Undergraduate Honors Theses

Thesis Defended

Spring 2018

Document Type


Type of Thesis

Departmental Honors


Geological Sciences

First Advisor

Stephen J. Mojzsis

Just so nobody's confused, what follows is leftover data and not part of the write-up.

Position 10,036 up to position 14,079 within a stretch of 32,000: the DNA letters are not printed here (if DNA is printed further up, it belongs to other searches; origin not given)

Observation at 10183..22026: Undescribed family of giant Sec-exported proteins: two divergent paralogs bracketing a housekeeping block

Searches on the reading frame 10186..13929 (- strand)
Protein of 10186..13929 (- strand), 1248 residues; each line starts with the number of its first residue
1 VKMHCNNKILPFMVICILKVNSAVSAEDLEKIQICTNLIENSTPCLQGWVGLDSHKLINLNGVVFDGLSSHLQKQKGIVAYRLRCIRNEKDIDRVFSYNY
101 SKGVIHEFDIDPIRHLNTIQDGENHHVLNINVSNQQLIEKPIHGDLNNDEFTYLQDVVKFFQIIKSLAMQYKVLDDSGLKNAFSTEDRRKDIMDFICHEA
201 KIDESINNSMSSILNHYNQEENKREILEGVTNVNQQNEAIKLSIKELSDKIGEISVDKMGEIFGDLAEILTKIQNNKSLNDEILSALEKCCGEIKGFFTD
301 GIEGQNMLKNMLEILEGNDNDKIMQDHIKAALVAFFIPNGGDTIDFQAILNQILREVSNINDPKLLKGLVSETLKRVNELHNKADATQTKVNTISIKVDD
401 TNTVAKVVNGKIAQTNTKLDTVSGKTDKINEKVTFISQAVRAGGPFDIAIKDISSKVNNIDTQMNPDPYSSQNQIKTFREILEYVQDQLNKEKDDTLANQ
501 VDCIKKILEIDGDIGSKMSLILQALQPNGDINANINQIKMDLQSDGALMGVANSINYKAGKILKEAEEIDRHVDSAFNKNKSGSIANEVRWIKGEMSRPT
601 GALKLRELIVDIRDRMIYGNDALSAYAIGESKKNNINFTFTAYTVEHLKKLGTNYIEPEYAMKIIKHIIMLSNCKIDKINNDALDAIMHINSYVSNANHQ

The age of the Santa Fe Impact Structure (SFIS) is poorly constrained. Here, I examine the employability of the U-Th/He system in zircon and apatite extracted from shatter cones of the SFIS – some of which were previously analyzed for their U-Pb ages – to better constrain the age of this impact structure, which lacks a preserved melt sheet, and has a complex, post-impact tectonic and thermal history. To achieve this, zircon and apatite grains were separated from shatter cone samples. Grains were selected to span a range of apparent radiation damage to access a range of He retentivities. Where possible, grains preserving planar fractures (PFs) were also included. U-Th/He dates from apatite predominantly record cooling from Laramide burial (c. 60 Ma), correlating with published apatite fission track dates. In contrast, U-Th/He dates from zircon have a wider range (334.87 ± 13.56 Ma to 7.88 ± 0.22 Ma) and show a pronounced negative correlation with effective uranium content. The preservation of dates (n=3) that are older than the age of Laramide resetting in apatite demonstrates that low eU zircons are promising candidates for both recording and preserving the age of the impact. Therefore, further dating of low-eU zircons may provide evidence to support stratigraphic constraints that the Santa Fe impact age is roughly compatible with age estimates of ten other craters across North America, Europe and Africa, of variable (and lower) geochronological reliability. It is noteworthy that the age coincides with the estimated times of three asteroid breakup events documented to have occurred in the asteroid belt. I propose that both the age overlaps and geographic distributions of these impacts represent terrestrial evidence an asteroid breakup event. Finally, I also report the first planar fractures (PFs) in zircons sampled directly from the central uplift zone of the crater where shatter cone morphologies are preserved. The discovery of PFs in zircons increase the minimum pressure generated by the impact to at least 20 GPa, indicating a much larger crater (>>13 km diameter) than previously estimated.